Albemarle County is joining local efforts to memorialize John Henry James, who was lynched there in 1898. On Wednesday, the Board of Supervisors discussed collecting soil from the lynching site as part of the Equal Justice Initiative memorial project.
According to EJI research, more than 4,000 racial terror lynchings occurred across the South from 1877 to 1950. The nonprofit also has documented approximately 300 lynchings that took place outside the South.
“The lynchings we document were acts of terrorism because these murders were carried out with impunity, sometimes in broad daylight, often ‘on the courthouse lawn,’” EJI’s 2017 study stated. “They generally took place in communities where there was a functioning criminal justice system that was deemed too good for African-Americans.”
This year, EJI opened the National Memorial for Peace and Justice and the Legacy Museum to memorialize James and other victims in Montgomery, Alabama. One wall of the museum will include jars of soil from localities that choose to participate in the remembrance project.
“I certainly think it would be wonderful for us to participate,” said Supervisor Diantha McKeel.
Police officers identified James as a suspected assailant when a white woman accused a black man of assaulting her near Pen Park. On James’ way to his trial on July 12, 1898, a mob pulled him off his train and hanged and shot him near Ivy Road. James’ body was left in the tree for approximately two hours.
Historian Jane Smith has determined that the site where James was killed is near Farmington Drive.
McKeel and Board Chairwoman Ann H. Mallek will represent the board in a meeting with Farmington about the soil collection. Also at the meeting will be County Executive Jeff Richardson and Siri Russell, a county executive staff member who has coordinated Albemarle’s involvement thus far.
Efforts to memorialize James began in 2016 when the city of Charlottesville convened the Blue Ribbon Commission on Race, Memorials and Public Spaces. In the process, Smith found old newspaper clippings that described the event.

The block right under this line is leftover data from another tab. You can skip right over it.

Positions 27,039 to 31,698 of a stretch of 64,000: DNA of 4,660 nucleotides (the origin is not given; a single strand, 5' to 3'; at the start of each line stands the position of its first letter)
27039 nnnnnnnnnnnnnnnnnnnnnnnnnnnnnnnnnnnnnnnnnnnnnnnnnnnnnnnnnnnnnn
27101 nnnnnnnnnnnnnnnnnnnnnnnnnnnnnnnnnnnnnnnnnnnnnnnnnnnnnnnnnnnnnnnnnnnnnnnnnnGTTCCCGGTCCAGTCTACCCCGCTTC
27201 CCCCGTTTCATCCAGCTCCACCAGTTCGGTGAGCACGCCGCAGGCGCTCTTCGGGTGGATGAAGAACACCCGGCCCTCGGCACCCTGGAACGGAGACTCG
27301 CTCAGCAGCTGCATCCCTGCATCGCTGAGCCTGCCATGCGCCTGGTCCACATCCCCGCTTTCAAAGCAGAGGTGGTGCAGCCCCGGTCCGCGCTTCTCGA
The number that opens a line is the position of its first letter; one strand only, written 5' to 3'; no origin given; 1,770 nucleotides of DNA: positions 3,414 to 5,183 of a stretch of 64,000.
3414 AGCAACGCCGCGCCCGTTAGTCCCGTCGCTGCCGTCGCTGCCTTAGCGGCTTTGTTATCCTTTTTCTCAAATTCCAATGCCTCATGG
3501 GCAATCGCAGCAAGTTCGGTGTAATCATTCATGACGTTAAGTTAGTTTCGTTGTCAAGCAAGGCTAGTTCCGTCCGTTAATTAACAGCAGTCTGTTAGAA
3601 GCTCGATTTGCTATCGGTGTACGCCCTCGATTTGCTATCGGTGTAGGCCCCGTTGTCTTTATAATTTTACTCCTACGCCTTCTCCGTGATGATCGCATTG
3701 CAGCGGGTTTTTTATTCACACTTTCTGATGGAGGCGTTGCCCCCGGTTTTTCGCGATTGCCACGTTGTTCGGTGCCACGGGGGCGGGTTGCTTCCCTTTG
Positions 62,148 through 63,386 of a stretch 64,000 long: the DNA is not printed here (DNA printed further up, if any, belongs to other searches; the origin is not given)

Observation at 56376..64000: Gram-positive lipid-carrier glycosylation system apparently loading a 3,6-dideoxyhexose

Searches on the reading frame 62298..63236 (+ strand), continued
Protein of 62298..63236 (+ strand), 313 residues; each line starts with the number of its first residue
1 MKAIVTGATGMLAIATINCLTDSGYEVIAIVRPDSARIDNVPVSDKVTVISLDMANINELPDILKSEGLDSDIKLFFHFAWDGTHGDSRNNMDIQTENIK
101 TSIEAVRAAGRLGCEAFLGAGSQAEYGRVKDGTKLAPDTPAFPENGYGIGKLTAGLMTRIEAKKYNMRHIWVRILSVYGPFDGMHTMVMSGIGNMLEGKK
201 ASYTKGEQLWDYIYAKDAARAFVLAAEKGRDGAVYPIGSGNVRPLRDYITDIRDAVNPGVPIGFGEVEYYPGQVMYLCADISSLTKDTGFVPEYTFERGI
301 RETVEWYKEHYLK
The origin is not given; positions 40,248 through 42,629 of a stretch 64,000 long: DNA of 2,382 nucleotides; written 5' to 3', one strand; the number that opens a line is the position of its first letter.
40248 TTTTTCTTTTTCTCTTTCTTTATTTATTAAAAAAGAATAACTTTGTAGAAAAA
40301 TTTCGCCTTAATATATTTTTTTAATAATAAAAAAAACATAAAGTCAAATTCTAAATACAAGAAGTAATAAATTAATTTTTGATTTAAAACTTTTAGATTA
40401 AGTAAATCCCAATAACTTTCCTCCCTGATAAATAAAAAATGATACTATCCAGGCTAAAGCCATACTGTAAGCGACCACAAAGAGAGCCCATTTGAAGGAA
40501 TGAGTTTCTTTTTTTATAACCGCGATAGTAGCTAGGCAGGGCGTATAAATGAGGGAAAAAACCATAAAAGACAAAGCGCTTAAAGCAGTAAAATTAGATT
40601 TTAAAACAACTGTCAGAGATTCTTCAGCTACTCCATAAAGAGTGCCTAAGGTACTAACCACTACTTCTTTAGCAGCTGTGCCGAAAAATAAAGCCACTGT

University of Virginia professor Jalane Schmidt and Andrea Douglas, director of the Jefferson School African American Heritage Center, are leading a pilgrimage to the EJI museum in July to place the jars of soil in the museum and pick up a monument to James.
Albemarle may organize events to discuss the experience of the pilgrimage, as well.
“So maybe presentations at our libraries that are scattered all over the county?” Mallek suggested. “There’s lots to think about.
Supervisors indicated enthusiasm for county involvement in similar opportunities in the future, including the new Charlottesville holiday, Liberation and Freedom Day.
“It’s an important day in the history of Charlottesville-Albemarle. I think we should honor the 240 black men who risked their lives escaping slavery to go north and join the Union army and come back down here,” Supervisor Norman Dill said. “I think this event is part of something larger that’s been going on for quite a while.”
In the meantime, McKeel said supervisors should send their constituents information about the Montgomery trip.
“I would be very interested myself in going down, whether it’s representing you all depends on what you all decide,” McKeel said. “I know the person that was scheduling the bus, and I said to save me a seat.”
Schmidt and Douglas will discuss the project at the Board of Supervisors meeting on July 5.

Emily Hays grew up in Charlottesville and graduated from Yale in 2016. She covered growth, development, and affordable living. Before writing for Charlottesville Tomorrow, she produced a podcast on education and caste in Maharashtra, India.